The union general secretary’s comments on the government’s new anti-striking laws were described as ‘73 seconds of pure gold.’

As the fall-out over pay and conditions remains unresolved, the RMT general secretary has been in the media spotlight again this week, and, as usual, he hasn’t disappointed.

Here’s the best Mick Lynch moments of the week.

A ‘rousing speech’ to a full house in a Wigan pub

On January 11, the general secretary of the RMT gave what has been described as a ‘rousing speech’ to a packed pub in Wigan, Greater Manchester. The meeting was hosted by the Wigan RMT and supported by Wigan Trades Council.

Lynch spoke about the ongoing industrial action in the different industries, while sharing personal experiences with the various services, including being the ‘proud’ son of a cleaner and postal worker.

 “This is the fight of our generation, and it is the fight of our lives and it is the fight of our class and it is up to our class to deliver change, to deliver a change in the way we think, a change in the way we act and a change in what we achieve,” he said to a rapturous applause.

Mick makes a Tory MP look utterly clueless

During questions at a Select Committee this week, Lynch left a Tory MP hesitating and looking naïve and poorly prepared. The RMT general secretary was joined by acting TSSA head Frank Ward and Aslef boss Mick Whelan. The panel took questions from MPs about the strikes and the anti-strike bill.

Greg Smith, the Conservative MP for Buckingham, said:

“Surely you must agree that by making the railway uncertain in its operation from the eyes of the consumer, the people who pay,” to which Lynch interrupted with, “are you talking about when we’re on striking on when we’re not on strike?”

“When you’re on strike,” Smith replied.

“What about the days when we’re not on strike, when it’s absolutely useless as well,” Lynch asked.

After a hesitant pause, the MP said: “That’s a whole other evidence session.

“No, it’s not,” said Lynch, adding: “Since the timetable change that came 11 years ago, the whole thing has been a disaster.”

After some further debate and uncertain probing from Smith, the RMT general secretary said: “I think it’s your government’s fault, is my answer when you get there.”

“Are strikes driving people away from the railway,” the MP asked in one last probe, to which Lynch conclusively replied:

“No, you are. Your government.”

Footage of the interview soon went viral, with many sharing their respect at Lynch’s responses.

“Well done, Mick, Tories don’t want to acknowledge the mess they have made of everything,” tweeted one viewer.  

Government ‘wanted’ rail strikes to go ahead

During the same Select Committee, Lynch claimed that the government wanted the Christmas rail strikes to take place and that they deliberately “sabotaged” talks. He said the government’s response to pay demands had been “choreographed.”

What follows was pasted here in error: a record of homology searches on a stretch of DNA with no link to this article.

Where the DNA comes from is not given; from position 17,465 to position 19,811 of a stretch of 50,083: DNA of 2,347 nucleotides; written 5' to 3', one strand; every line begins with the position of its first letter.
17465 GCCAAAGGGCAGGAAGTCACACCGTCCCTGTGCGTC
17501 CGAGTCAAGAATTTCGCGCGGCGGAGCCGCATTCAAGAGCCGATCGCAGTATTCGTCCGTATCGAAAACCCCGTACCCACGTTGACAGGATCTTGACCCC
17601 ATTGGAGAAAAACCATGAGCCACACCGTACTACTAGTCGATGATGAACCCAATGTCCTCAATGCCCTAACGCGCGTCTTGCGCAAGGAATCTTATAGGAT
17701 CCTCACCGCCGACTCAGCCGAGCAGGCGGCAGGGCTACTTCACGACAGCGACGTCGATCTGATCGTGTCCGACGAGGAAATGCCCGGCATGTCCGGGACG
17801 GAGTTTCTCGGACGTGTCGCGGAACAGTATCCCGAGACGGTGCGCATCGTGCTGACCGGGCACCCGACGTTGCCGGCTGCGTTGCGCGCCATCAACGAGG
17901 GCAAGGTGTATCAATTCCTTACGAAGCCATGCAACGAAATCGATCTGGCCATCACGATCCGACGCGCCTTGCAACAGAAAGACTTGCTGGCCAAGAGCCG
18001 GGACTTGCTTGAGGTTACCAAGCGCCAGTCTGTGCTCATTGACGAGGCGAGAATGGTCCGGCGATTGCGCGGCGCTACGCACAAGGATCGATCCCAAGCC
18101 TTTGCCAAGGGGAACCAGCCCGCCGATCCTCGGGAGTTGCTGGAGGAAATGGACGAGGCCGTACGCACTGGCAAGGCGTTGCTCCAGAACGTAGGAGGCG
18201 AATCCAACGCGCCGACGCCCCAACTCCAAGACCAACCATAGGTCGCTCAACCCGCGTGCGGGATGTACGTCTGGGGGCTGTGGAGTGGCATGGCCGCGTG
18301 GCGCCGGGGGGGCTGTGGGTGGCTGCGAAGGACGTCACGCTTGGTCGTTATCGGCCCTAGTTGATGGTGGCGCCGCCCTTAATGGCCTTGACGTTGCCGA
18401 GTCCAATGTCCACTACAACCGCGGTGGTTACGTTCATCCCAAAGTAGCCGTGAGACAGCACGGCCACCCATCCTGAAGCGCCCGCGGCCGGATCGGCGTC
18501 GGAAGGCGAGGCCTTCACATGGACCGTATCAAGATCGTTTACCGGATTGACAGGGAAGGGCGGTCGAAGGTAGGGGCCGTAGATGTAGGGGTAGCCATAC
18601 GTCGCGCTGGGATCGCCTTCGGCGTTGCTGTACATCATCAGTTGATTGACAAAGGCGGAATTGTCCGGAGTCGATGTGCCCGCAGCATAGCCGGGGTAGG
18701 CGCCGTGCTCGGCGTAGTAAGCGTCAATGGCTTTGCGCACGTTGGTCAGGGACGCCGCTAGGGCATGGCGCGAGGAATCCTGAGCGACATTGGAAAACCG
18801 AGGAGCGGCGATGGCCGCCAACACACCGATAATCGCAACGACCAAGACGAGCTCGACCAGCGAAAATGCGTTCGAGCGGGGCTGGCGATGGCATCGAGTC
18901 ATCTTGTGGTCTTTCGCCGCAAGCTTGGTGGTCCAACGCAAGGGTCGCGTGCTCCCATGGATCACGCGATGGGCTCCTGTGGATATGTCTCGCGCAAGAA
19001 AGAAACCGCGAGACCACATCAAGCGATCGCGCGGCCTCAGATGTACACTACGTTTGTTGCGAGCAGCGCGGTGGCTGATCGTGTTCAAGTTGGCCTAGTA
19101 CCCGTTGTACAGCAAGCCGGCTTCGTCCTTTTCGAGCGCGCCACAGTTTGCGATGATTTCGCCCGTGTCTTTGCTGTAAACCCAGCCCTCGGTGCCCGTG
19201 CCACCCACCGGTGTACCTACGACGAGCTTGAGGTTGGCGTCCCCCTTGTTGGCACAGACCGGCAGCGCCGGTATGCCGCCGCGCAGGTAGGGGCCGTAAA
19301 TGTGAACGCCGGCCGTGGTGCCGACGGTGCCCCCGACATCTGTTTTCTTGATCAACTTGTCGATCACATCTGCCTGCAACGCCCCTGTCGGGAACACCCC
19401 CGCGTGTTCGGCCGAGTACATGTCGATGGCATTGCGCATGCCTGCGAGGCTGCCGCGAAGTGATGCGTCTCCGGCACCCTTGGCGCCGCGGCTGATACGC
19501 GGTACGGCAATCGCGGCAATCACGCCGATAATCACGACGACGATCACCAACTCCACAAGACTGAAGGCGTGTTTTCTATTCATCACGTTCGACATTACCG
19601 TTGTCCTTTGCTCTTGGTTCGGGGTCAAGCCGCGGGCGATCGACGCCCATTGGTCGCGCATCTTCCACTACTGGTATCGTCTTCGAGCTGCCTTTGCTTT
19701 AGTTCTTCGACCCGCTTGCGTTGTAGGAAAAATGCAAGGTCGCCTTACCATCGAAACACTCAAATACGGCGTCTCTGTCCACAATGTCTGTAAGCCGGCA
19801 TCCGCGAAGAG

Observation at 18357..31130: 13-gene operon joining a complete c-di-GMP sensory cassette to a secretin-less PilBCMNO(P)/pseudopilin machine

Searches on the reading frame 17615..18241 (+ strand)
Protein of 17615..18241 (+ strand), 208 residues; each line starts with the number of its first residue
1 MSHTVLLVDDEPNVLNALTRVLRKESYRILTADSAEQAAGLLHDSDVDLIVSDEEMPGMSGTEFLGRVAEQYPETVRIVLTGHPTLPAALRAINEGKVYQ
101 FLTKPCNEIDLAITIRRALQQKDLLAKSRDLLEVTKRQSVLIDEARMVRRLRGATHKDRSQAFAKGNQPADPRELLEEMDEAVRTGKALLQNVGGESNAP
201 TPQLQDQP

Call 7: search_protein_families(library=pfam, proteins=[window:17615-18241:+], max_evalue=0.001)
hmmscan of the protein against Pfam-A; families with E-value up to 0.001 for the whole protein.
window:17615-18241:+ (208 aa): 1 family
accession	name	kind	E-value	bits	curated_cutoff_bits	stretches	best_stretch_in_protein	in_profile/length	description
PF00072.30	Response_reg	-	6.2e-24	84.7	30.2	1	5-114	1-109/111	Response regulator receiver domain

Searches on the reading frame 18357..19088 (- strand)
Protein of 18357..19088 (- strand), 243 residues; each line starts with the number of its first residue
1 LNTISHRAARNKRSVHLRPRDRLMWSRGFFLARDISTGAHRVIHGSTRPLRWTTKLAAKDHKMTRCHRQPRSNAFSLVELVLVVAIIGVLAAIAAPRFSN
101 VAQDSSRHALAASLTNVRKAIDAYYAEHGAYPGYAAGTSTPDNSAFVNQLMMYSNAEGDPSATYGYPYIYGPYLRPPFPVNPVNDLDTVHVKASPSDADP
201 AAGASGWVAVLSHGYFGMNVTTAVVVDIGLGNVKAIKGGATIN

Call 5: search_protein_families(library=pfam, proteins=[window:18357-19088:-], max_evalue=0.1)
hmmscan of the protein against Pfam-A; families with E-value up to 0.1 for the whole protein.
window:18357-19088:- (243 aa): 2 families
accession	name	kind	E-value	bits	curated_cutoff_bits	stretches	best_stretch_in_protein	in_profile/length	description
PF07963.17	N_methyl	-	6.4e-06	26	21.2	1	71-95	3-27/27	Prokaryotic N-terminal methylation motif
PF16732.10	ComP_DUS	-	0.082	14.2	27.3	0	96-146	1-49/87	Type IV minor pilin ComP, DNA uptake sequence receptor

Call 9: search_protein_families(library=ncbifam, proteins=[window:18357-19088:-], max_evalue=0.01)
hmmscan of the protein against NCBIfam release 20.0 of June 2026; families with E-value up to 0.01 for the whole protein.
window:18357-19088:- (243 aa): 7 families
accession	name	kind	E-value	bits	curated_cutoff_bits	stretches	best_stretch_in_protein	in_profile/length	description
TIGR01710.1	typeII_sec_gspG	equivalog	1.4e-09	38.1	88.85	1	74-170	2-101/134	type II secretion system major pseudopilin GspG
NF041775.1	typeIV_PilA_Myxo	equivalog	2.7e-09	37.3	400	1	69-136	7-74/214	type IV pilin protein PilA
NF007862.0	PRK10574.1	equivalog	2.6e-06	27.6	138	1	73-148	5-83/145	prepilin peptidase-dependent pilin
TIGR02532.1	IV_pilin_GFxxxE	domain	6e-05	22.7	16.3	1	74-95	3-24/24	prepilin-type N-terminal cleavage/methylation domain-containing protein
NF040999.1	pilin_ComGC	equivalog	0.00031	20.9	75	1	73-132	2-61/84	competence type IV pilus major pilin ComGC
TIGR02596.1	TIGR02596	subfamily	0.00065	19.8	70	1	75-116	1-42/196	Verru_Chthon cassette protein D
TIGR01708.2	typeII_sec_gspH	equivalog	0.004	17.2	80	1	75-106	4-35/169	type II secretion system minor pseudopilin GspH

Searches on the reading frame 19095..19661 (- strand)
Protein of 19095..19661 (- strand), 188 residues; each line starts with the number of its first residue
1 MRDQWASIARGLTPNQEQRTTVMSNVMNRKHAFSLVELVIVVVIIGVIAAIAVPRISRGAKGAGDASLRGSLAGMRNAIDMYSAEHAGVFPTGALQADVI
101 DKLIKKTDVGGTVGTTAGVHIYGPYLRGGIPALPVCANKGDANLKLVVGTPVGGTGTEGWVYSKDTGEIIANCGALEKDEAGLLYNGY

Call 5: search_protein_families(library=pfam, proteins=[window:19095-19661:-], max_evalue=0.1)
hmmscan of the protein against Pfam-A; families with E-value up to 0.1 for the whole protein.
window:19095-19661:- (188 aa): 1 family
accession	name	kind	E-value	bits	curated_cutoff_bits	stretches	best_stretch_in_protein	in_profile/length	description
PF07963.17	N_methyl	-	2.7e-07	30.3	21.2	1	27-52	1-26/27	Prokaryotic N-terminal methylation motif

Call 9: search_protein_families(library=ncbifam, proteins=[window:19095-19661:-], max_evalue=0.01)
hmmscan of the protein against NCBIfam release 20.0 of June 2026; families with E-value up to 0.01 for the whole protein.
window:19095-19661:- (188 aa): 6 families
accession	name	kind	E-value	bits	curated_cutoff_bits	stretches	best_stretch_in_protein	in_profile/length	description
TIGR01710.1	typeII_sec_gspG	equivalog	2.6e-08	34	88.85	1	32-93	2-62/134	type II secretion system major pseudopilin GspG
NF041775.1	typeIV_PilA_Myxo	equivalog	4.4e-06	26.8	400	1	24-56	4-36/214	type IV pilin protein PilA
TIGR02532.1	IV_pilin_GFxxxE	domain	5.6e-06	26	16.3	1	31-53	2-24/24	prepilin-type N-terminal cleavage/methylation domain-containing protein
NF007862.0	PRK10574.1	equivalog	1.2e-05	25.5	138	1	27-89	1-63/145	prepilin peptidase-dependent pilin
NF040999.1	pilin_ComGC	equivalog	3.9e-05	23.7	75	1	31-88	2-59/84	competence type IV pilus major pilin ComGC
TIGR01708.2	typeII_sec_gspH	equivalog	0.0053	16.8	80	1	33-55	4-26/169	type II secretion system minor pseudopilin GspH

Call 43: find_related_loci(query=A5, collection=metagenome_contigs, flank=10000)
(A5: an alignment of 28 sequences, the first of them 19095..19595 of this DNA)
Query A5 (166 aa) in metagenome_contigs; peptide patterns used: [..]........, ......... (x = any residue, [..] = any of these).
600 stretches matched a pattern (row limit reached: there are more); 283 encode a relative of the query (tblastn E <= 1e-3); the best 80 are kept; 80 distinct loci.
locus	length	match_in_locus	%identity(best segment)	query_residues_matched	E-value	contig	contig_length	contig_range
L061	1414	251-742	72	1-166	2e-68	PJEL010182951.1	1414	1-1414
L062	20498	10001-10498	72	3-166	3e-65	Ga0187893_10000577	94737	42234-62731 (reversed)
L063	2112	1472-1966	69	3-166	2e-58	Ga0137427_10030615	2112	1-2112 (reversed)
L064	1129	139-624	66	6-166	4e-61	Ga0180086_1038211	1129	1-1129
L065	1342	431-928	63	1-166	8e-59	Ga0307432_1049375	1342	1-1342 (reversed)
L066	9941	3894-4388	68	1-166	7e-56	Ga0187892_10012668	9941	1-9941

“The whole thing has been prearranged, it’s almost as if there’s been some kind of stage director running this dispute.

“That’s why we couldn’t make any progress before Christmas. Even though I know the companies wanted to, they wanted to come to us with developed proposals, but they were not allowed to by the Department for Transport.

“If anyone says that’s not the case, they are not telling you the truth. I’ll put that on the record, they have stopped the development of proposals deliberately at every stage in this dispute,” said Lynch.

An ‘infringement of civil liberties’

The Select Committee also saw the union general secretary condemn the government’s new anti-strike legislation that could lead to striking workers getting the sack and the government setting “minimum service levels” for industries to follow to minimise disruption.

Speaking about the contentious legislation, he said: “It tickles me that they will put non-qualified people into signal boxes to break strikes and they’ll have safety incidents which they have every time they have a strike… but it’s the unions that are endangering safety, it’s the attempt to break the strikes that imports more danger than anything else, and it’s an infringement of civil liberties.

“The right to strike is something that any democratic society will have. If they want to run the signalling system on Network Rail during a dispute in the way that they they’ll have to get all the signallers to work and they’ll command them and conscript them to work.

“If they were doing that in Putin’s Russia, or in Iran or China they would rightly be condemned. Conscripting workers to go to work against their will is an outrage and that’s what this legislation will bring forward, that either we will name them, or the companies will name them, or even the secretary of state may name individuals that have to go to work on strike days,” the trade unionist continued.

Lynch’s comments on the government’s new anti-striking laws were described as “73 seconds of pure gold.”

Gabrielle Pickard-Whitehead is a contributing editor to Left Foot Forward

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